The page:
It's no secret that many - in fact, I would say a simple majority - of really good anime are manga adaptations. As a diehard manga reader who believes the medium is much more creatively healthy than anime, I certainly enjoy manga for its own sake. That said, though, it's always fun to think about which manga we love would make a great anime. In that light, I thought I would throw together a short list...
High Score Girl (Oshikiri Rensuke) - The real tragedy with High Score Girl is that this was already greenlit for an anime adaptation. But that was shelved due to the legal action for copyright violations against publisher Square Enix brought by SNK Playmore. And not only that, the manga serialization was halted. What a gut-wrenching turn that is, because Oshikiri-sensei's manga is one of the best coming-of-age series around - funny, smart, and heartbreaking in turn. It would have made a great anime, but now it seems as if we won't even get to see the completion of the manga.
Yokohama Kaidashi Kikou (Ashinano Hitoshi) - Ashinano's manga is for my money the greatest pure slice-of-life in manga history. There have actually been two OVAs of YKK - one directed by the great Mochizuki Tomomi - but neither captured the true magic of the manga, and it really deserves a comprehensive adaptation (as does Asahino's wonderful Kabu no Isaki). Yokohama Kaidashi Kikou is almost indescribable - a post-apocalyptic fantasy whose reading is akin to meditation. Ashinano's art and writing are both simple and elegant, and the world he's created here is full of beautiful sadness. If one were ever to try and describe Mono no aware in manga form, this is the one they would choose.
Otoyomegatari (Mori Kaoru) - Otoyomegatari has already been recognized with both the Manga Taisho and Tezuka awards, and in some ways this series seems a good bet to eventually get an anime. If pressed, I would say Mori-sensei's art is the most magnificent of any manga artist working today - she finds beauty in the human form, nature, the moon and stars, horses, cats, tapestries... She's in effect the Shinkai Makoto of manga in that her art is "more real than real". But Mori is also a wonderful writer, and the unlikely love story at the heart of "A Bride's Story" is one of my favorite romances anywhere in manga or anime.
Sangatsu no Lion (Umino Chika) - "March Comes in Like a Lion" is another Taisho winner, and a huge seller to boot. In its 8th year, it's almost universally beloved by critics and the public alike, so it's hard to explain why it's never gotten an anime - especially given that Umino's Hachimitsu to Clover was already made into a hugely popular anime. Perhaps Umino refuses to allow an adaptation until she finishes the manga, I don't know - but my patience is stretched, because this story of a young Shogi player and the working-class Tokyo family that unofficially adopts him is truly a wonderful one.
Boku no Hero Academia (Horikoshi Kouhei) - There's no "if" when it comes to Boku no Hero Academia getting an anime, only "when". It's a Weekly Shounen Jump title that's already massively popular despite just celebrating its first anniversary, and shows signs of becoming WSJ's next big thing. I've loved this series since the first chapter - Horikoshi's art jumps off the page, and there's a vibrant, youthful energy that permeates everything about the story. It's one of the more interesting Japanese takes on the American superhero comic I've seen. BnHA is recognizably the product of a young mangaka, and it's not perfect - but the genius is unmistakable through the flaws. I love this manga, but I suspect Horikoshi's next series is going to be his true masterpiece.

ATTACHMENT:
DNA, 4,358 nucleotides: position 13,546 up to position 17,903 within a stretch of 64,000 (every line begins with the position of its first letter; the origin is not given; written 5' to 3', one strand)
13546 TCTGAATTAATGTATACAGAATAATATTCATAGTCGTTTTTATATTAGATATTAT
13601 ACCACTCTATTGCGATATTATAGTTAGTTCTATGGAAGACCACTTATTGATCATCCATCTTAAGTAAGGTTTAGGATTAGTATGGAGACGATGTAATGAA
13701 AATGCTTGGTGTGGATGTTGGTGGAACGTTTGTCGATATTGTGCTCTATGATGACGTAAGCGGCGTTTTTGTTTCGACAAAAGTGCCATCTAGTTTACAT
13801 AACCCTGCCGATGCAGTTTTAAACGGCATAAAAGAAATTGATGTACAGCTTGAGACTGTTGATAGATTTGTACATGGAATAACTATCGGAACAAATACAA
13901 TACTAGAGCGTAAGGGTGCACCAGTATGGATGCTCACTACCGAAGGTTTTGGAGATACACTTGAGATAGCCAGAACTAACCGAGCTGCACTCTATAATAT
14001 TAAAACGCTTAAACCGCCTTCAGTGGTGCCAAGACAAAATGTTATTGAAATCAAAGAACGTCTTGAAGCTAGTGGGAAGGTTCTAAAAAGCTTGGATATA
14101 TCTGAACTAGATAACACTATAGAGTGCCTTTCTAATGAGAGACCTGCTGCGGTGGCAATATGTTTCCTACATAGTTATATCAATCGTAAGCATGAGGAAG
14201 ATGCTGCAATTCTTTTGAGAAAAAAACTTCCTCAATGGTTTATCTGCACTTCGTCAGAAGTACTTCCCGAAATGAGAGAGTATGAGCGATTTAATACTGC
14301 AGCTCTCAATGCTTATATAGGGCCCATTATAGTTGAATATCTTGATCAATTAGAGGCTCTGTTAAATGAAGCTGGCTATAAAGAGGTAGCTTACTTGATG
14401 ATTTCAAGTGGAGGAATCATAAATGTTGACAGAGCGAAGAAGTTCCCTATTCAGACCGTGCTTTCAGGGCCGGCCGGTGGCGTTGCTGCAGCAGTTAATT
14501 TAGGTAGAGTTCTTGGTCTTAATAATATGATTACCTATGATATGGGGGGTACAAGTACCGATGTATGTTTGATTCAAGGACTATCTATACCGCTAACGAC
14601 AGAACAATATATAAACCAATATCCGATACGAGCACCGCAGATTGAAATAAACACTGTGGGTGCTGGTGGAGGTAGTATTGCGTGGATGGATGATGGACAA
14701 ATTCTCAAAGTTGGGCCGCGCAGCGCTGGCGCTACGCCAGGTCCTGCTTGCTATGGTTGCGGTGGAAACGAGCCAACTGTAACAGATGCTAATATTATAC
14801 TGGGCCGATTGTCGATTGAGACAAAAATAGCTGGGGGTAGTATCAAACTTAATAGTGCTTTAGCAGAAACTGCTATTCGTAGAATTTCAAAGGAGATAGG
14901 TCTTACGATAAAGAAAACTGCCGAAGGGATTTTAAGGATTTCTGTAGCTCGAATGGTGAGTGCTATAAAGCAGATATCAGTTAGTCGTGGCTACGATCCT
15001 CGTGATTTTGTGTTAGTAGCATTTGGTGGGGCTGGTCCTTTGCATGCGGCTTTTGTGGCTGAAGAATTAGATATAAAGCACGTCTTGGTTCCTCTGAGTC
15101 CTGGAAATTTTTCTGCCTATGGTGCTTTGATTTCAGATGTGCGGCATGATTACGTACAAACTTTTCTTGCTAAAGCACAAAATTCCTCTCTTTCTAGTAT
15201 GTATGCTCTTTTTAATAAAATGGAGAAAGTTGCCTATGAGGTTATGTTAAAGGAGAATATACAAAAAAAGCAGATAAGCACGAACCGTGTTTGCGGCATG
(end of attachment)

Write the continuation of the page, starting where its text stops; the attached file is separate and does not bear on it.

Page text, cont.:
Shishunki Bitter Change (Masayoshi) - We've certainly seen the body-swap formula done to death, so I could see where one might think an anime adaptation of Shishunki Bitter Change unnecessary. But Masayoshi does some really nice things with the idea here - this series is sensitive, dignified and thoughtful, and takes a really astute look at gender roles and family concerns among children.
Flat (Aogiri Natsu) - I put this one somewhere close to the "no chance in hell" category, but I'll never give up hope. Aogiri's story of the unlikely bond between a listless high schooler and his five year-old cousin is consistently heartwarming without being saccharine, something close to but not quite slice-of-life. This series is quite insightful about the male psyche, and always makes me reflect on my relationship with my young nephew.
Vagabond (Inoue Takehiko) - I'm not certain, but Inoue Takehiko's fictionalized account of the life of Miyamoto Musashi may just have sold more volumes than any manga that's never received an anime. There are occasionally times when Inoue-sensei's detours go on a bit too long, but overall Vagabond stands as one of the truly great manga of the 21st Century. If Mori Kaoru isn't the most brilliant artist working in manga, Inoue might just be - and perhaps that intimidation factor is part of the reason there's never been serious talk of an adaptation. Could a TV anime really do that art justice?
Rurouni Kenshin: Meiji Kenkaku Romantan - I'll close with a title that may prompt cries of protest, and yes - there has been an anime adaptation of Watsuki Nobuhiro's epic manga (not to mention many OVAs and a hugely successful three-volume live-acton film). But the TV anime lapsed into mediocre original material in its third season, and the movies and OVA were off-manga too (the most recent Okada Mari-scripted OVAs were especially horrific). Rurouni Kenshin is on this list simply because it's one of the best and most popular manga in history, and it deserves to have a complete anime adaptation. Watsuki's "Jinchuu" ("Revenge") arc is brilliant, nearly the equal of the sublime Kyoto Arc (which may be the best shounen arc of the pre-Hunter X Hunter era) and it's just wrong that it's never seen the screen.